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Home / Legal News / Worker’s comp lawyer Menard’s law license revoked for ‘far-reaching, deplorable conduct’

Worker’s comp lawyer Menard’s law license revoked for ‘far-reaching, deplorable conduct’

The Milwaukee worker’s compensation attorney Robert Menard is seeing his law license revoked for what has been described as “far-reaching deplorable conduct” tied to ongoing federal felony-theft lawsuits.

Menard, who has billed himself as a lawyer for the “Average Joe,” is faced with a series of felony charges for allegedly stealing nearly $1 million from clients. The latest lawsuit, filed in January, accused him of running a Ponzi scheme.

The Office of Lawyer Regulations threatened to disbar him after receiving the complaints about his alleged theft, forgery and misconduct while practicing at Derzon & Menard in Milwaukee. The Wisconsin Supreme Court released its decision on Menard’s punishment for the OLR’s misconduct charges on Friday.

The OLR said Menard would overdraw the firm’s business account and then restore it to a positive balance by transferring money from the trust account, in what the firm’s trust-account administrator described as “robbing Peter to pay Paul.”

This happened repeatedly, according to the OLR, and resulted in various clients not receiving their entire settlement. The charges accuse Menard of inappropriately depositing as many as 175 checks totaling more than $4.6 million. The referee said Menard converted more than $1 million of client money and went on to say that amount was likely “just the tip of the iceberg.”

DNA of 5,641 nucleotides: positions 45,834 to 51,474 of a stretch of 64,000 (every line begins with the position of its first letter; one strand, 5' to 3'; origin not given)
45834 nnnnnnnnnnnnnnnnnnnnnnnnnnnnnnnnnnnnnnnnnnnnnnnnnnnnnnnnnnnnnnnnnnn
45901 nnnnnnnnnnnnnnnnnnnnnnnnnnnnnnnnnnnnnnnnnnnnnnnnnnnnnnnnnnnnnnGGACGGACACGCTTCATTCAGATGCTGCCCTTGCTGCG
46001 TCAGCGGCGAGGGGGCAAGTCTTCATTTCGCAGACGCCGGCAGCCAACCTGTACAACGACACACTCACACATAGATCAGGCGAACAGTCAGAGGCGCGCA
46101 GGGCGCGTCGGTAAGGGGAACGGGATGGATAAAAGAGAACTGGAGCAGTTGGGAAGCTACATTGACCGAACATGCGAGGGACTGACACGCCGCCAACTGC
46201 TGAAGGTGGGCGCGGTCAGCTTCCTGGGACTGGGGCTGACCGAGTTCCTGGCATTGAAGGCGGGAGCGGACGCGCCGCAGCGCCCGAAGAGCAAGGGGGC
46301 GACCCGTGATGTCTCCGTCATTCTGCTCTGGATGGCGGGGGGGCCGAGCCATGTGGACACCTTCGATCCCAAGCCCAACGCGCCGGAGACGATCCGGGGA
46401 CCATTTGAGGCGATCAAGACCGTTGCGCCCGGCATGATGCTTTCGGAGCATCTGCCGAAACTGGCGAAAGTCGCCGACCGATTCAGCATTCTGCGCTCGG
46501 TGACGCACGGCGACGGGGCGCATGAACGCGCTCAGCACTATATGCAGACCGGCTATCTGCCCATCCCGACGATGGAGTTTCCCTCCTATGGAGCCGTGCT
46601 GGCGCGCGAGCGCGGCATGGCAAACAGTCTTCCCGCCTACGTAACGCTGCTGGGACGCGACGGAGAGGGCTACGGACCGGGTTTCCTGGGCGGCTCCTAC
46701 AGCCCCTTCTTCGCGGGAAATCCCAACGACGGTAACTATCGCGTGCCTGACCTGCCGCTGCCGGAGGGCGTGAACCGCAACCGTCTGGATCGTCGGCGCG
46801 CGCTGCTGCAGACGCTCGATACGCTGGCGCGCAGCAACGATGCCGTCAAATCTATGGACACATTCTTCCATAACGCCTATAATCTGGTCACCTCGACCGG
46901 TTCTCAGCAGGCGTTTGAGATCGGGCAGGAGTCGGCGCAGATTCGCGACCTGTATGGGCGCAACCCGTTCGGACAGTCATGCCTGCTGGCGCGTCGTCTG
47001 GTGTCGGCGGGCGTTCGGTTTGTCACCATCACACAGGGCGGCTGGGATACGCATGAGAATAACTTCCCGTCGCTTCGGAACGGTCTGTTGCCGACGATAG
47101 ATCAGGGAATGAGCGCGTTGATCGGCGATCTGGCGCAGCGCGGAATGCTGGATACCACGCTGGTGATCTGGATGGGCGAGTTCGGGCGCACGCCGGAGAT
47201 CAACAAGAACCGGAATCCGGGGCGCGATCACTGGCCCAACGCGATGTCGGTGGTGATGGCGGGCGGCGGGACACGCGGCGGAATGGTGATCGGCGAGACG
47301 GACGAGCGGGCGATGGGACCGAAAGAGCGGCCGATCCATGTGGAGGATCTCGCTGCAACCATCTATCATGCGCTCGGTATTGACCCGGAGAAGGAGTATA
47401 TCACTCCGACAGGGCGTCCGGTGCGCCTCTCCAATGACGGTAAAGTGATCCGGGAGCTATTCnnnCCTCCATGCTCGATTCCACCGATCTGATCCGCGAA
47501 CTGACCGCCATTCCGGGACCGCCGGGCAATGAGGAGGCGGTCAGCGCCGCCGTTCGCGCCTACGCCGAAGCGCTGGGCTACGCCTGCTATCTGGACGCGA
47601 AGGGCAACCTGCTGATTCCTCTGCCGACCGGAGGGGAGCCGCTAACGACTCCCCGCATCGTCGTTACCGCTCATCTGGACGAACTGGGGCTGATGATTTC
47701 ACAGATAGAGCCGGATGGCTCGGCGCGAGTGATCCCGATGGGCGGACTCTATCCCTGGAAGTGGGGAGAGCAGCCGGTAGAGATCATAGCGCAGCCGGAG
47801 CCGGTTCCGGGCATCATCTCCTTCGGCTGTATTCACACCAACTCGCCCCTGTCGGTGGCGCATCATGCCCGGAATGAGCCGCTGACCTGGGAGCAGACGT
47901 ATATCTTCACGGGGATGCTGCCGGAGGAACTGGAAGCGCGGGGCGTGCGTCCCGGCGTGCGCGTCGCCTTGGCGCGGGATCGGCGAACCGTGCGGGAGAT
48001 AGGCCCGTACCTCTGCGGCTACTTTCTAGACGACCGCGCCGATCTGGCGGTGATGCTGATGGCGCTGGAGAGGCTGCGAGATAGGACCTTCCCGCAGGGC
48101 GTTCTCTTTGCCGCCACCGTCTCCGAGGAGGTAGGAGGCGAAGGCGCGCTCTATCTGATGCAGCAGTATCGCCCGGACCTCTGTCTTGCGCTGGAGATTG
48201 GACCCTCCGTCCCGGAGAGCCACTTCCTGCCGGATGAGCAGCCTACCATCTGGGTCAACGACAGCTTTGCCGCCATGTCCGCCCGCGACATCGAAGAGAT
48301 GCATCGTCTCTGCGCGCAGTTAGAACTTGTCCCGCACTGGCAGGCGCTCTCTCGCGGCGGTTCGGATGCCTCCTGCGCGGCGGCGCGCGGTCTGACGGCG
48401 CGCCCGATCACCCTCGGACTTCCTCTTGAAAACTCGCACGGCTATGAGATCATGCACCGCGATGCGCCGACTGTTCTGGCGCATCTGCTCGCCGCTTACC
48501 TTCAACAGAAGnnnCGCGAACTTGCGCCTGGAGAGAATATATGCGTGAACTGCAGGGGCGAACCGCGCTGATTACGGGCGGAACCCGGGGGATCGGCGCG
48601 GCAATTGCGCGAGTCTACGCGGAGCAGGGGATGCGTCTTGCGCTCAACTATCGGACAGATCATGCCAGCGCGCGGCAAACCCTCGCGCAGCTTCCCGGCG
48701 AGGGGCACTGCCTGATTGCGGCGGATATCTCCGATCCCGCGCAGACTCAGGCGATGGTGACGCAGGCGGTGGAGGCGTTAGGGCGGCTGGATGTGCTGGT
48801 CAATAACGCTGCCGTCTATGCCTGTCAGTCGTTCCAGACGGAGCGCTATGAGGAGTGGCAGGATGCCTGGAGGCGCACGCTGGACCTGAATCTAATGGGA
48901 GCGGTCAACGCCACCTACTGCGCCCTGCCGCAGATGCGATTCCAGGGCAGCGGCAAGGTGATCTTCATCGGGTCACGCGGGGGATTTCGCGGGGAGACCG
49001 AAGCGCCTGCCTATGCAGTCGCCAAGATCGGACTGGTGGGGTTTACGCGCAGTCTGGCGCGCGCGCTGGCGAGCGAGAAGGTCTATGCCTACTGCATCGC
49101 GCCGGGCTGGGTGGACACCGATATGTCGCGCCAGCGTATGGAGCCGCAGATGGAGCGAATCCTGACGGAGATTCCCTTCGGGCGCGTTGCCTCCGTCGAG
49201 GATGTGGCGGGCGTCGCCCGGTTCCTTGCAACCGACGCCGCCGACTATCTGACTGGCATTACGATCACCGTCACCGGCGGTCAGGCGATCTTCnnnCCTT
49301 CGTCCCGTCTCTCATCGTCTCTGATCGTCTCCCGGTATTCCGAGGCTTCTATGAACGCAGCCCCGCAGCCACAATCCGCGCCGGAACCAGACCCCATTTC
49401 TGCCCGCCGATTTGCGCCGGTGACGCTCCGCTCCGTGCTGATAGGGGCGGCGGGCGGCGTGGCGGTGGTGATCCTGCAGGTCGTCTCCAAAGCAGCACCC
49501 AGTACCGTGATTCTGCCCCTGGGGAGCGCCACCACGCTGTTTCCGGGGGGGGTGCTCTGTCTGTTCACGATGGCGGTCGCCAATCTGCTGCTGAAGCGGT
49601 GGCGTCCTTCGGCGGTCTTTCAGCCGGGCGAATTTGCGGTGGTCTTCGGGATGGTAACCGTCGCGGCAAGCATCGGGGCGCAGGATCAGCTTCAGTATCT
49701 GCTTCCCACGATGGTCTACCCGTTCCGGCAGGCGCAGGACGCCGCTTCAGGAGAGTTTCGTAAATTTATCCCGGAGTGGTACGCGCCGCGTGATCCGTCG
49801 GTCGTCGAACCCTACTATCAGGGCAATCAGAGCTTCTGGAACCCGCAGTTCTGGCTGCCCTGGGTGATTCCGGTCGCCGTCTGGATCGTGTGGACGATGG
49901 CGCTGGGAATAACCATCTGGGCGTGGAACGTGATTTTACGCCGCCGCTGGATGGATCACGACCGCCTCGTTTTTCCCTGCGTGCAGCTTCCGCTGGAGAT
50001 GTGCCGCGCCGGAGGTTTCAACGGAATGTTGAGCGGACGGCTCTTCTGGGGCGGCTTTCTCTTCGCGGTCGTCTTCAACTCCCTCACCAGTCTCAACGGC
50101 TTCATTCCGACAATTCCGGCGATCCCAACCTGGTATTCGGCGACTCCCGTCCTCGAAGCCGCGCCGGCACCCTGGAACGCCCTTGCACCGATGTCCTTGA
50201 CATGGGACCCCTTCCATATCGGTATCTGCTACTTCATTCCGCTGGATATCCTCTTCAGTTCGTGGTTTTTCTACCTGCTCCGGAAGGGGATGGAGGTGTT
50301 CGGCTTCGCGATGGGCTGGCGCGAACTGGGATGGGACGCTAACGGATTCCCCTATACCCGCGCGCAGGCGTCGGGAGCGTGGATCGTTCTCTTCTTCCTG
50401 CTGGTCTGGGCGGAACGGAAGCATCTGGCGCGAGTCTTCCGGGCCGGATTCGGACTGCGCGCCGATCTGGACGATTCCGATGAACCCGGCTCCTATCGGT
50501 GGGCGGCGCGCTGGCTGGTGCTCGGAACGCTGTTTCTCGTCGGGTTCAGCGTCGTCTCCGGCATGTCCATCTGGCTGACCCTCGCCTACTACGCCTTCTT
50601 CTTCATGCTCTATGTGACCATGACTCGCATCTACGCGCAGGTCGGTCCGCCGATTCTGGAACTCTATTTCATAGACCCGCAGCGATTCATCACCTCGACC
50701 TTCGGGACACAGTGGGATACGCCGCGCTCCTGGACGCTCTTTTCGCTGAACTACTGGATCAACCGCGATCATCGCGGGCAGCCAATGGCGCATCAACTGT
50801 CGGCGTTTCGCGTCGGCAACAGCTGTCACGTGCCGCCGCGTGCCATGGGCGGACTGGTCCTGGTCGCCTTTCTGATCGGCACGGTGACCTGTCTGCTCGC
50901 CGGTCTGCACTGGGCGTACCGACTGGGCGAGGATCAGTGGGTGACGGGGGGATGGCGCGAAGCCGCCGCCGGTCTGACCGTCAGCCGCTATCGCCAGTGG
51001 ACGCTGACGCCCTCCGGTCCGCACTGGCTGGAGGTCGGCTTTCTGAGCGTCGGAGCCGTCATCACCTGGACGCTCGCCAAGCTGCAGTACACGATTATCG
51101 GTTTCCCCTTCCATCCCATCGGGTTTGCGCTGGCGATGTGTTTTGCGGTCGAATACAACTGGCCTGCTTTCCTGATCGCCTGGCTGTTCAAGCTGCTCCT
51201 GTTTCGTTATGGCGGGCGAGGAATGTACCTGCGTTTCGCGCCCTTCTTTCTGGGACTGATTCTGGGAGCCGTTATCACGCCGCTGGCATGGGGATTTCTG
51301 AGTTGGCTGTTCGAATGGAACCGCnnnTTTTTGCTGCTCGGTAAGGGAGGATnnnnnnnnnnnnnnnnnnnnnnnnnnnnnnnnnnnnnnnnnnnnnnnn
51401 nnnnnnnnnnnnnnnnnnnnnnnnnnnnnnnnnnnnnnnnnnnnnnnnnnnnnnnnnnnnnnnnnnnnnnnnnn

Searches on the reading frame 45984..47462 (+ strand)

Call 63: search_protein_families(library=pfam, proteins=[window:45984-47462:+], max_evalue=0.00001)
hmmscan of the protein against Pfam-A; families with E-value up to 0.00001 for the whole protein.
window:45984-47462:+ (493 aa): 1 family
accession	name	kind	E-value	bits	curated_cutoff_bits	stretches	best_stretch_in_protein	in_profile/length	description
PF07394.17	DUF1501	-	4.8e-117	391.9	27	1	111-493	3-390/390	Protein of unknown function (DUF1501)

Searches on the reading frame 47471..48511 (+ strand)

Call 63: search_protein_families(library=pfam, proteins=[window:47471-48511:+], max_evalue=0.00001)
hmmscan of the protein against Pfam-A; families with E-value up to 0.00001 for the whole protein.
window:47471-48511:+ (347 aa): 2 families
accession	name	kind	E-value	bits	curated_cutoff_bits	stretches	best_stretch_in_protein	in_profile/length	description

“The scope of Respondent’s conduct in playing fast and loose with client money is simply breathtaking,” the referee wrote. “This is far-reaching, deplorable and disreputable conduct. It reflects poorly on the practice of law in general and has jaded those clients that Respondent was to have served.”

Menard stipulated to 30 counts of misconduct, but he appealed the referee’s revocation recommendation. He instead asked for a suspension between 18 and 24 months.

Menard defended his conduct, saying his actions were made on his clients’ behalf. Some of his clients had no bank account, he said, while others were simply overwhelmed with the prospect of having to resolve unpaid medical expenses on their own. He also argued the OLR fell short of proving the alleged restitution amounts are still owed and had not taken his clean disciplinary record into account.

The state Supreme Court found his continued practice of law was a threat to public interest and temporarily suspended his license in March. The opinion released on Friday said the record clearly showed that the OLR had met its burden of proof.

The justices agreed with the referee’s recommendation to revoke Menard’s law license, citing Weigel, a previous disciplinary case that resulted in an attorney’s disbarment, in their decision.

“Here, as in Weigel, monies belonging to one client were routinely used to pay off other clients as well as firm and personal expenses,” the opinion said. “As in Weigel, in virtually every client matter he handled, Attorney Menard ‘robbed Peter to pay Paul.'”

The state Supreme Court ordered him to pay $97,692.49 in restitution to six clients. He also must pay the costs of the proceeding, which totaled $18,191.42 as of October.

Menard did not immediately respond to a request for comment. Justice Rebecca Dallet did not participate in the decision.

About Michaela Paukner,

Michaela Paukner is the legal reporter for the Wisconsin Law Journal. She can be reached at (414) 225-1825 or by email at

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